What these three have in common apart from their address is that the loans total more than the price. Substantially more. So the owners of these houses get nothing out of the sale. The short sale lenders, assuming they agree, get something for their money, probably more than they would get with a foreclosure. They are also more likely to get a house in good condition and get it more quickly than with a foreclosure.
This leaves two more short sales in La Canada, and I’m going to focus on one of them just to give you an example of how these typically work.
4271 Orange Knoll Avenue is a traditional 2471 square foot family house on a cul-de-sac. I almost said quiet cul-de-sac but I stopped myself because that is one of the problems. This house backs up onto a freeway, too. Not the same freeway as the Hilldale properties, but a freeway nevertheless. This house is listed at $849,000. It has 4 bedrooms, 3 baths, a master suite with a fireplace and a master bath with a spa tub. The kitchen has granite counters. There’s a formal dining room. There are hardwood floors throughout. The backyard has a concrete patio with gazebo and the property is almost 9000 square feet. The problem? Let’s look at its history.
For starters it has a first loan of $709,600. Not so bad. Here’s the kicker. It’s also carrying a second at $226,400. Now these loans have been paid down. They come in at around $900,000 now. Not counting fees, penalties and missed payments. But you see the problem.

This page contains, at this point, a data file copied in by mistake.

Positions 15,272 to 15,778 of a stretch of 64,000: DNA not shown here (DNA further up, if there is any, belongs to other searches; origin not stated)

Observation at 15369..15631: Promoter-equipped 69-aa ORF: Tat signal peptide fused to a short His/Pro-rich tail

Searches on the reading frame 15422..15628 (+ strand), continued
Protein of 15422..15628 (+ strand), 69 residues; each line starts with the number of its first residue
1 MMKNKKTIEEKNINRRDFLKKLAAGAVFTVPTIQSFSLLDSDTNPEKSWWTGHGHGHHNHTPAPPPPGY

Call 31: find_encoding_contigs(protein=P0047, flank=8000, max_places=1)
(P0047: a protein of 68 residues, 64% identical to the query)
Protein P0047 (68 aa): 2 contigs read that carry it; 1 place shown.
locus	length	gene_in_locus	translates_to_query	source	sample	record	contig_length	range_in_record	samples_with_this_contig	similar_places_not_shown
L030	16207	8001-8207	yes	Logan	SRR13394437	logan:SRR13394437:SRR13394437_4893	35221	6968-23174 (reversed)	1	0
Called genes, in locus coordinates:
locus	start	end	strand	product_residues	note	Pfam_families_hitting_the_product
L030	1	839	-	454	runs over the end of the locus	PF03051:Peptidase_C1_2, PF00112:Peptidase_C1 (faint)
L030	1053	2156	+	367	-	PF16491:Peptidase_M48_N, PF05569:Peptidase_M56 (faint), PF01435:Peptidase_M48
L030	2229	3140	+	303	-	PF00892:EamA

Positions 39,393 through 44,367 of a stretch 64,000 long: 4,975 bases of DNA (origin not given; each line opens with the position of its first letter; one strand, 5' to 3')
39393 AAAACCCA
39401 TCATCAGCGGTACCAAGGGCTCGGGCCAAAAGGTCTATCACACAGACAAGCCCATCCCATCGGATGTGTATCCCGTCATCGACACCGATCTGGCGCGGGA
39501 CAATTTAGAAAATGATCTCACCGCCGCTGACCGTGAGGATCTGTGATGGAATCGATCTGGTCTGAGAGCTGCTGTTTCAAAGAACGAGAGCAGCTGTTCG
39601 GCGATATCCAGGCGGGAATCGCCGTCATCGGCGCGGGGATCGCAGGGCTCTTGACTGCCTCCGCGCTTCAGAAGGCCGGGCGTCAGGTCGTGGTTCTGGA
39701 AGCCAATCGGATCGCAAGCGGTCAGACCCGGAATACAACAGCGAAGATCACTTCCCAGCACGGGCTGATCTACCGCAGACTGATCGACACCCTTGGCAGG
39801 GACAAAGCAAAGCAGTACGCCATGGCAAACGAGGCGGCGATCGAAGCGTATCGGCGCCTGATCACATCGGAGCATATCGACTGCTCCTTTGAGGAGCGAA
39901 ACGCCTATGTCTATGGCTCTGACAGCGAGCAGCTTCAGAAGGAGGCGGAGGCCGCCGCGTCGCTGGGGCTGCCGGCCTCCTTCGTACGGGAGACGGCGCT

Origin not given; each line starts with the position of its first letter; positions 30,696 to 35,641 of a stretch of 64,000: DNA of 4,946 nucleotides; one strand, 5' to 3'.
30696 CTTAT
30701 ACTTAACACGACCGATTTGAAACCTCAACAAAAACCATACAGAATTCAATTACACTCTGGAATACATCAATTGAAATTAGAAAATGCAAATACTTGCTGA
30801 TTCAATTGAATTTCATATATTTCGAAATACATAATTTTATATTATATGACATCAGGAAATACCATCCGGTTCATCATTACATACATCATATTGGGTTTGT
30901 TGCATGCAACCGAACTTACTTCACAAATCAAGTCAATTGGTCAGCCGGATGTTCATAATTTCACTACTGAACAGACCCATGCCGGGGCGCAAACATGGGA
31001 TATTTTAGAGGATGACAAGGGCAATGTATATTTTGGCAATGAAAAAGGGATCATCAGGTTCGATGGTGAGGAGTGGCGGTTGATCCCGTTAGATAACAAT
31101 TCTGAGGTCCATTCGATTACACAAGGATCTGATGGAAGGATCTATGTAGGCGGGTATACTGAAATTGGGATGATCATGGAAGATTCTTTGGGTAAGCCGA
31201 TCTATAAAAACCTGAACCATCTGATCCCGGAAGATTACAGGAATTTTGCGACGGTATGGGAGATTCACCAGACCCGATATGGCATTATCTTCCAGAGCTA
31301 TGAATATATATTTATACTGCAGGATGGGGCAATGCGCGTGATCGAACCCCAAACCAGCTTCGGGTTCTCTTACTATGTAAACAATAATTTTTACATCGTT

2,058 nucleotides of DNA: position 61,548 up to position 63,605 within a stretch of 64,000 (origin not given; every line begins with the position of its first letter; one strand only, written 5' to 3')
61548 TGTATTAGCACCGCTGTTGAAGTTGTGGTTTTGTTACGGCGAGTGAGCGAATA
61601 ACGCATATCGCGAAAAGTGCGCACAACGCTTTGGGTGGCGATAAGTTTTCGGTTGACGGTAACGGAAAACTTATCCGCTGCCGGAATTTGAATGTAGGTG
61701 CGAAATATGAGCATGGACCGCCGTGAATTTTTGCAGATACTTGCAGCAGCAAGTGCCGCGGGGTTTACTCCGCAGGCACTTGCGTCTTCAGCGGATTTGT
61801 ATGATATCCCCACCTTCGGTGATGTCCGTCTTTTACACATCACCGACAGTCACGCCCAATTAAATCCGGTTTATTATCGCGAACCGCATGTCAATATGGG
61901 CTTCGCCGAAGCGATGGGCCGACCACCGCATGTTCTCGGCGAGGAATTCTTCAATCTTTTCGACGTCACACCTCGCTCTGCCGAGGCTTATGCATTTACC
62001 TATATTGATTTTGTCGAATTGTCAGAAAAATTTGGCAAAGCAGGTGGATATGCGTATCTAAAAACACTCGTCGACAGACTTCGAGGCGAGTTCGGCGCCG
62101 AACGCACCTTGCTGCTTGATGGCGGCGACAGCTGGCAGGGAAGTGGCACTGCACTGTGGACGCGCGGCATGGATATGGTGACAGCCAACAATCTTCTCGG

This property sold in June of 2005 for $887,000.Three years later it was listed for sale at $1,195,000. That was March, 2008. Real estate was already heading south. That listing expired without selling in July, then relisted by the same agent at the same price. Guess what? It still failed to sell. It was reduced by $100,000 and continued to languish on the market. In December of 2008 it was relisted at $1,145,000. That listing expired in March of 2009. In April, 2009, a different agent listed it at the much more realistic price of $899,000: it had become a short sale. At the end of that year it was withdrawn from the market while the seller explored bankruptcy.
On March 14, 2011 the property came on the market again at its current price of $849,000. And there it sits. The listing agent says that despite the fact that it is a short sale and the seller will make NO money, he refuses to reduce it to the level which would attract an offer. And who can blame him? At least he has a roof over his head. For now.
So why does this matter? I promised at the beginning of this post to tell you why. It matters because every time a short sale closes, our property values reflect those new, low prices. Those sales become comps for our houses. Zillow and CyberHomes and many other sites pick up those sales and average them in. So do appraisers. Buyers look at those comps. Those short sales affect us whether they are our houses, our neighbors’, or way at the other side of town on a windy narrow street set on a hill overlooking a freeway. Their loss is our loss. Their hill is our hill. Like it or not.